- Going to the movies and watching the news from "Movietone Newsreels"
- Stick shifts and hard-to-turn steering wheels.
- Rumble seats?
- When no one locked their doors?
- We sat on the front porch counting different makes of cars? In those days models like the Cadillac coupe de ville were more glamorous.
- Everyone had a front porch and we were invited to sip lemonade and chit chat?
- When we acquainted ourselves with neighbors by walking the streets?
- Saturday morning cartoons and newsreels?
- Driveways were too narrow for anything but the Model-Ts?
- Streets were made of cobblestone and bricks?
- Trolleys and street car lines were draped across overhead power lines?
- We dressed in front of coal furnaces?
- Winter sleeping meant a stack of quilts?
- It was too hot to sleep in summers?
- You punched a button to turn on a single overhead light bulb?
- Turning out lights after leaving a room to conserve electricity?
- Going down in the basement and hauling coal upstairs in a skuttle?
- The ice trucks which delivered a chunk of ice to the old icebox?
- When dry cleaners delivered your pressed laundry in a van?
- When you collected coat hangers from the neighbors and sold them for a penny each to local dry cleaners?
- The school halloween carnival on the play ground?
- When the whole neighborhood passed out candy on halloween.
- When medicine bottles went unsealed and were easily opened.
- Swimming in a pond of tadpoles and lilypads?
- Hitching a ride on a train.
Names of Families in Clarke County Wills, Estates, Marriages, Newspapers, Tax Digests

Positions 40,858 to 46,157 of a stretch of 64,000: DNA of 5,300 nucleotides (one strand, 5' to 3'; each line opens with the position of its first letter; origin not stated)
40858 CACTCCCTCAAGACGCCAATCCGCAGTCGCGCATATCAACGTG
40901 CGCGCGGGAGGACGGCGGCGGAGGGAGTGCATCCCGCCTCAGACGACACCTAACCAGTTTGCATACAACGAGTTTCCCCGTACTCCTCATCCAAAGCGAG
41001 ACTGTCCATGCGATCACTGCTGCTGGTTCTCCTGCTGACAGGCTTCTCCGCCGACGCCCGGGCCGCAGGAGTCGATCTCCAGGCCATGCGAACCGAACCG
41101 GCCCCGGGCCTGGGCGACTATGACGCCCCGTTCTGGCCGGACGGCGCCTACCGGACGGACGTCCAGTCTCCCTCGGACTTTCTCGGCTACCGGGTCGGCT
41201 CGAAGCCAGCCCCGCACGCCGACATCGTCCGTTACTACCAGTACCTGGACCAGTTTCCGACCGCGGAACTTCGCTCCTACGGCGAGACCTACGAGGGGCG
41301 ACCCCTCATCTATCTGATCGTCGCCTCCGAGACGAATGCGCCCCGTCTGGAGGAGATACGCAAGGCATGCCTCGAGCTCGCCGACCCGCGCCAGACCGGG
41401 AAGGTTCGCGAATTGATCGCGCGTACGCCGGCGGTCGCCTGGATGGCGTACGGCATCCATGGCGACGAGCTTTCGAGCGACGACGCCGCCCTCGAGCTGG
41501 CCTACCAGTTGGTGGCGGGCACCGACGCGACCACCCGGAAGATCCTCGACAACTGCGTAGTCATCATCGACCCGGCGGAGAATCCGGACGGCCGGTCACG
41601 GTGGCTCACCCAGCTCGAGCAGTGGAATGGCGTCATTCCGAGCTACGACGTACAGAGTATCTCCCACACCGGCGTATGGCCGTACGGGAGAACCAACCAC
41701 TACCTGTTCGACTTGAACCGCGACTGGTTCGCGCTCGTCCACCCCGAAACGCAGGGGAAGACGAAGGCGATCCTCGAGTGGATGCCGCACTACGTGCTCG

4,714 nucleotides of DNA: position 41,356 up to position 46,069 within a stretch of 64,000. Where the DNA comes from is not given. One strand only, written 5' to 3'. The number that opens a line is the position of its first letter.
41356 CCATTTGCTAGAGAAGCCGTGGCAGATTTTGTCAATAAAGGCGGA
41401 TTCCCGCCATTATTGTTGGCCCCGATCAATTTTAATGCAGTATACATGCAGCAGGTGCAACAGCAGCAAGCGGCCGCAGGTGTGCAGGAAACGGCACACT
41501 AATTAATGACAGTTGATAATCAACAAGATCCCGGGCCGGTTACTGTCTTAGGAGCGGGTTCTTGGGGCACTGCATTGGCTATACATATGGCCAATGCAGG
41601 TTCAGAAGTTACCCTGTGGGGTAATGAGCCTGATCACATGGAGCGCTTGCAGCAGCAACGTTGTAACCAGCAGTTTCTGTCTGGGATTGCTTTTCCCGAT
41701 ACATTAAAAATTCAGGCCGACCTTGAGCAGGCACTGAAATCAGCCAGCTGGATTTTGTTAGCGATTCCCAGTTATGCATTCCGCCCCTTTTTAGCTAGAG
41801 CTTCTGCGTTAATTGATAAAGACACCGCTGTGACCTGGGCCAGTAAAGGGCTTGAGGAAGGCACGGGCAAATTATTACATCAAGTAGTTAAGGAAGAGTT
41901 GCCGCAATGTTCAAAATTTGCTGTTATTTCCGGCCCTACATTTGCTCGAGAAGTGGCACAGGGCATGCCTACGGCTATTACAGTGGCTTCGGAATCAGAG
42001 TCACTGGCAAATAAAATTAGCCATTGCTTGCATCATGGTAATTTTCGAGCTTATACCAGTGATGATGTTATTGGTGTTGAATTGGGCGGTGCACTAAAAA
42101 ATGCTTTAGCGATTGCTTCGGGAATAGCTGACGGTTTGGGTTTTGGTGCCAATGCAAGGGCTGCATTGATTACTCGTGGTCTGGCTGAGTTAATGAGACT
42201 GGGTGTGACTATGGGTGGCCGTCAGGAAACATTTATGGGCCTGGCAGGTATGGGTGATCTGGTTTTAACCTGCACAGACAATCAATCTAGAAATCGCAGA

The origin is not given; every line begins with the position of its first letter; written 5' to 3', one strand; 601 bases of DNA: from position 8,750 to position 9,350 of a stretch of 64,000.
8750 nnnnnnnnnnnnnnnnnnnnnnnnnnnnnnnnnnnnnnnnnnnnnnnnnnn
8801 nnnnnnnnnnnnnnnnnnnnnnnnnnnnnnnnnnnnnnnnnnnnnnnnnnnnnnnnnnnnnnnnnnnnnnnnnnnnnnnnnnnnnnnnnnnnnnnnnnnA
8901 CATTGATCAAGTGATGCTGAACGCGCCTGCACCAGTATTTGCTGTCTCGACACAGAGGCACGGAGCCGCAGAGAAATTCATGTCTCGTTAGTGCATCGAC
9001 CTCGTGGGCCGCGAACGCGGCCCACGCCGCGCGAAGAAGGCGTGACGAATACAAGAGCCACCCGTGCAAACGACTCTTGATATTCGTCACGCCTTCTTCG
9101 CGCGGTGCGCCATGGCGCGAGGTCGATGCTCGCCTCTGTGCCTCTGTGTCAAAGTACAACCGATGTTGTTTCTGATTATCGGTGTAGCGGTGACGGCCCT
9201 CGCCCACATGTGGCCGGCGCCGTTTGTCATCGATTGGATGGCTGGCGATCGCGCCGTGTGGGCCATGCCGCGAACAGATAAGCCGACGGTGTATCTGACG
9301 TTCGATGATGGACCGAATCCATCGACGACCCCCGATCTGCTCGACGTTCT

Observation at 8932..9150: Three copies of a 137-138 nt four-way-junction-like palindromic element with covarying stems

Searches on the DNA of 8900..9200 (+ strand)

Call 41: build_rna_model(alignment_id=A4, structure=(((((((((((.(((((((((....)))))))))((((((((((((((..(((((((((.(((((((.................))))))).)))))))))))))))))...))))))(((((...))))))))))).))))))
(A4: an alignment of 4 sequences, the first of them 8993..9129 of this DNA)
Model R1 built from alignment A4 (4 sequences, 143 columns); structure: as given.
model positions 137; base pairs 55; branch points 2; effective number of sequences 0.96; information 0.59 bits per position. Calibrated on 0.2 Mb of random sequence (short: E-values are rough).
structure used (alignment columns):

Lucy Cobb Institute, Athens, Georgia, founded ca 1859 by Thomas R. Cobb. Clarke County was established in 1801; named for General Elijah Clarke of Revolutionary War fame. A year after cession of the land which became Clarke County from the Cherokee Indians in 1783, the State endowed the future University of Georgia with 40,000 acres of land near an old trading path. The old school pre-dates the Revolutionary War but was not created by the Georgia legislature until 1785.Abraham Baldwin was chosen as president. The school actually began the same year as the county, 1801, with the purchase of land for a campus. At this time the surrounding town of Athens had not been formed and would not be formed until the first class graduated in 1804. Among the earliest students were men who would shape the future of the state before, after and during the Civil War. Crawford W. Long, medical pioneer, Alexander "Little Alex" Stephens, who became Vice President of the Confederate State of America, and Howell Cobb, Speaker of the House and candidate for President of the United States, were but a few of the famous names associated with the school. Early Clarke County Settlers: William Shaw, Joseph Clarkson, Joseph Kramer, William Echols, Richard Lewis, Richard Cole, Absalom Echols, Joshua Baker, Bussel Brown, Jeremiah Melton, Wyley Roberts, James Hayes, William Daniel, Edward Hagin, Samuel Jackson, Clark Hudson, George Evans, Levin Hudson, Wootson Allen, Joseph Henderson, John Dorman, Peter Calaway, Edward Moor, James Downs, Jonathan Hightower, James Keeth, Isaac Downs, David McCulloch, James Naull, Gabriel Hubbard, John Burnett, James Gilmore, David Duke, Harry Mitchel, Drewry Brewer, Henry Grier, and others.